And yet, in a county that has been in one All-Ireland final in 78 years, and that haven’t won an All-Ireland for 85 years, this isn’t enough to be allowed build a new team without your performance and role being called into question. It’s absurd but it’s not just Kildare, rather it is endemic of how we now view everything. It’s about winning it all instantly without any consideration for the fact that football isn’t like other sports, there are no quick fixes and time and energy need to be devoted to getting things right off the field before they’ll ever be right on it.

Unfortunately that’s been forgotten, as here in Ireland there’s no escaping the trends that take hold elsewhere. Even Gaelic games are subjected to beliefs that don’t fit as winning becomes everything.

United’s aura is waning

Growing up as a Chelsea fan, there was always a certain dignity in following a side that struggled. It made you feel unique and different and like you had substance when others were jumping on bandwagons.

But with Alex Ferguson around, it also made you fearful. Even in recent seasons as the budget and culture at Stamford Bridge became unrecognisable, there was still a shadow cast across Roman Abramovich’s neat rows of Roubles, and the entire Premier League, by the Scotsman and there was always a horrible feeling that anything your team could do, he could do better.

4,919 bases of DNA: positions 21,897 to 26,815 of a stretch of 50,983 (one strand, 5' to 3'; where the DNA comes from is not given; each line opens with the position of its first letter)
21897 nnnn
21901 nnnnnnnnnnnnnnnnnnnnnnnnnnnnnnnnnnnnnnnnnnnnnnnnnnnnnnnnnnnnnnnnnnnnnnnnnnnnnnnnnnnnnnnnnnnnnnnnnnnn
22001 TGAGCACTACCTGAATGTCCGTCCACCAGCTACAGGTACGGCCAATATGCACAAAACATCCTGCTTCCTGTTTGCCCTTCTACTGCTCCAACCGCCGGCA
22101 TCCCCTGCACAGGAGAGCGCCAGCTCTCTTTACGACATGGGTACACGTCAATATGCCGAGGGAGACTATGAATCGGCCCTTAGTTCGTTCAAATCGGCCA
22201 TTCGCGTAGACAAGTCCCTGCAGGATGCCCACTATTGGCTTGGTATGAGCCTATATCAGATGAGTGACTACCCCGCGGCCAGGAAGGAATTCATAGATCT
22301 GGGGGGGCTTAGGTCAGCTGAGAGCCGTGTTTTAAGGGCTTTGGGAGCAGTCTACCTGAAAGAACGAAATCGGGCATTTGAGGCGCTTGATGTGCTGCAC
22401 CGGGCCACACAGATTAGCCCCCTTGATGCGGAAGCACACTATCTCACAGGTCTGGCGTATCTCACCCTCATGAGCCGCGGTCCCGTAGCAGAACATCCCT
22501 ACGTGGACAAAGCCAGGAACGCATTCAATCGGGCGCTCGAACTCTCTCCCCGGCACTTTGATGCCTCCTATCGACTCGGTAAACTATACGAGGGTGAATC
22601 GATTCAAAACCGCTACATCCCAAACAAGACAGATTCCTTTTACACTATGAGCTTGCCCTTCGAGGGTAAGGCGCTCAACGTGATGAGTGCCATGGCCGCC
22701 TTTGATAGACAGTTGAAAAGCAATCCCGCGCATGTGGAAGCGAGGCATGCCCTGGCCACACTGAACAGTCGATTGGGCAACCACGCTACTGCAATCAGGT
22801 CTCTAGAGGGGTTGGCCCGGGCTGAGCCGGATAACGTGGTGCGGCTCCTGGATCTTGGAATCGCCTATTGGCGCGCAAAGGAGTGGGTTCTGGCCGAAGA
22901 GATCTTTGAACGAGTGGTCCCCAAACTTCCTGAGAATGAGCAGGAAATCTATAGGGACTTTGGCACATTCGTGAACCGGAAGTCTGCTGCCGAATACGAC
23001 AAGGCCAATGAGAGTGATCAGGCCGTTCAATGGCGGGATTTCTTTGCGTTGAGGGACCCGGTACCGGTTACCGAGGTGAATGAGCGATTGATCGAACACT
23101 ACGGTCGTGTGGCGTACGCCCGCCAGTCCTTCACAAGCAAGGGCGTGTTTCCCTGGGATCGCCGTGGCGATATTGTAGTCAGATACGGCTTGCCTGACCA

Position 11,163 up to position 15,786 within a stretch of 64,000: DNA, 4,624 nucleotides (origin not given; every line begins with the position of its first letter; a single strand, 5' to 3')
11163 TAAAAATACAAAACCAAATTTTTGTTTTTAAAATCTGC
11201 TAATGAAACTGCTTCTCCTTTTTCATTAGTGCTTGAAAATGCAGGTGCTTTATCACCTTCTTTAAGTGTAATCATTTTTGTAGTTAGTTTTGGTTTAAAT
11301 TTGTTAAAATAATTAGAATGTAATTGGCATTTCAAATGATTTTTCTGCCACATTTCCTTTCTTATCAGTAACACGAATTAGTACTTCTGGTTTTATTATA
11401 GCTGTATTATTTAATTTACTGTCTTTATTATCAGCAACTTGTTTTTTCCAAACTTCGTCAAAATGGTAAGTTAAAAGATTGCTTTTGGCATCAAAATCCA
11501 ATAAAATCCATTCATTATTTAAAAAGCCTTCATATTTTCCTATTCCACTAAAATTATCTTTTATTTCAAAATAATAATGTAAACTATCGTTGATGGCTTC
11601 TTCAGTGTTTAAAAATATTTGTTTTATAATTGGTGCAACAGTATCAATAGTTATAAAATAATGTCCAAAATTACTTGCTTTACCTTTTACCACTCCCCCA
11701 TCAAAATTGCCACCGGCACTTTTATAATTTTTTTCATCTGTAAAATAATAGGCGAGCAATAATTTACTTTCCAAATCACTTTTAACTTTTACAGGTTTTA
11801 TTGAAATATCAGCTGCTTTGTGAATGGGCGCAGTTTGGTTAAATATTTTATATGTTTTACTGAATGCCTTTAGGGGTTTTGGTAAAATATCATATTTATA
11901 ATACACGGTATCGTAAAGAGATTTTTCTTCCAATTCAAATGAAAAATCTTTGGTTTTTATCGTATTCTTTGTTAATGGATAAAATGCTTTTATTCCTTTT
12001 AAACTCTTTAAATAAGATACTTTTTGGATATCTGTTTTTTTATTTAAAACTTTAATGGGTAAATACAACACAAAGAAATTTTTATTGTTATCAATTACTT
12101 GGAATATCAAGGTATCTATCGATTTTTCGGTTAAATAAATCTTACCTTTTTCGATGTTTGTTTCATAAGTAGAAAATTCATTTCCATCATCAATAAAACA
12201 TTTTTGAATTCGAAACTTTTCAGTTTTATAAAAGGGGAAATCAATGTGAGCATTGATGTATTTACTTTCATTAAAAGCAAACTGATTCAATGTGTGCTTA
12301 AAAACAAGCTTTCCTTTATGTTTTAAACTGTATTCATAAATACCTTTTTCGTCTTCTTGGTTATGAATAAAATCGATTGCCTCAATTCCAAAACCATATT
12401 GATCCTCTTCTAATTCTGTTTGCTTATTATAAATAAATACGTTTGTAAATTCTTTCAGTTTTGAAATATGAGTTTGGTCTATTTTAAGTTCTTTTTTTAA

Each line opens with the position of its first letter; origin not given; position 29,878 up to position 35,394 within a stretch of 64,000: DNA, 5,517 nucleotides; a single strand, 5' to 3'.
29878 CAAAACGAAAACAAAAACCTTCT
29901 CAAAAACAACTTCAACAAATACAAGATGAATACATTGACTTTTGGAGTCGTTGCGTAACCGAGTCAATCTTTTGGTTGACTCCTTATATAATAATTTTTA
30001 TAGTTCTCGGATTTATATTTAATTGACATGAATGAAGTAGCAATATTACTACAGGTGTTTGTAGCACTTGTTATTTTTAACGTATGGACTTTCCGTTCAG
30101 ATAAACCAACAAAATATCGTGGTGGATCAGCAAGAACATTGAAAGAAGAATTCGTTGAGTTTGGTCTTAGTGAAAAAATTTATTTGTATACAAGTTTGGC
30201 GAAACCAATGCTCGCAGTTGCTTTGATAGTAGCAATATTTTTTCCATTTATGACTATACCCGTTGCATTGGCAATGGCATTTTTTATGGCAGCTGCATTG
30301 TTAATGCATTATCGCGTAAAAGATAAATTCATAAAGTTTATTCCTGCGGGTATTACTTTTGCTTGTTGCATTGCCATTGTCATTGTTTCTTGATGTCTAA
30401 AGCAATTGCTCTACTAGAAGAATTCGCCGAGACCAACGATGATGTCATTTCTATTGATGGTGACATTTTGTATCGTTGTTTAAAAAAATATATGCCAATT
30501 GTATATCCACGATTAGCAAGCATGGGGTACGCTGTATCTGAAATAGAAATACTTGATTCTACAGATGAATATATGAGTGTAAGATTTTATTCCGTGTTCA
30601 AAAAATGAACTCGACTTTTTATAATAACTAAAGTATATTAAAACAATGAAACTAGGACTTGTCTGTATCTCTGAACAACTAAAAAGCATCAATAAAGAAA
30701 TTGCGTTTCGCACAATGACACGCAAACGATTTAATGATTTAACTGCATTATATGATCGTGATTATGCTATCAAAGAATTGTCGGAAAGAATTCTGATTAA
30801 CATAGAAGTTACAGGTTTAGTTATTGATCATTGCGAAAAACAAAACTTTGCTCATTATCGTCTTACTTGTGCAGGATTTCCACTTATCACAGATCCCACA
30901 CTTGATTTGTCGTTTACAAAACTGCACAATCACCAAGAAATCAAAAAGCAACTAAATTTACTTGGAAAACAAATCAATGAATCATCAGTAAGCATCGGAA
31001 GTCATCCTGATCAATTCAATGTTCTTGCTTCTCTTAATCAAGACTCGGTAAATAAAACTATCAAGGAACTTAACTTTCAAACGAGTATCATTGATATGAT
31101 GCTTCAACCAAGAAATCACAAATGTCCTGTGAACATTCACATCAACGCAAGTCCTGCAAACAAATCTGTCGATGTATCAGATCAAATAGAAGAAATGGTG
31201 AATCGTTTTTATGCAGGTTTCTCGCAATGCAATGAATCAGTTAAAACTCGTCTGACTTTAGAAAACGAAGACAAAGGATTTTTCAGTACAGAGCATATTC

They say elite level sport is about testing yourself against the very best, but instead of feeling pleasure at being part of the big time, there was a dread about going to Old Trafford.

Manchester United are of course so much more than one man, despite what he achieved, and there’s no doubt they’ll keep winning trophies. But their first season without Ferguson hasn’t yet begun and already the fear factor just his presence created is largely gone. David Moyes is a fine manager, needs time and might well end up being a huge success, but the intimidation that emanated from United no longer exists. As they bumble along in the transfer market with a small hint of desperation, there’s the sense that they’re no longer an immovable object.

And as the start of the season ticks closer, there’s the sense that playing United doesn’t seem daunting as it has done for the last couple of generations. Finally, the rest might get to enjoy testing themselves against the very best.

Walsh left too many stones unturned

To suggest that access was traded for integrity is unfair, but you couldn’t but help but feel a little short-changed by David Walsh’s article last week about Chris Froome in The Sunday Times.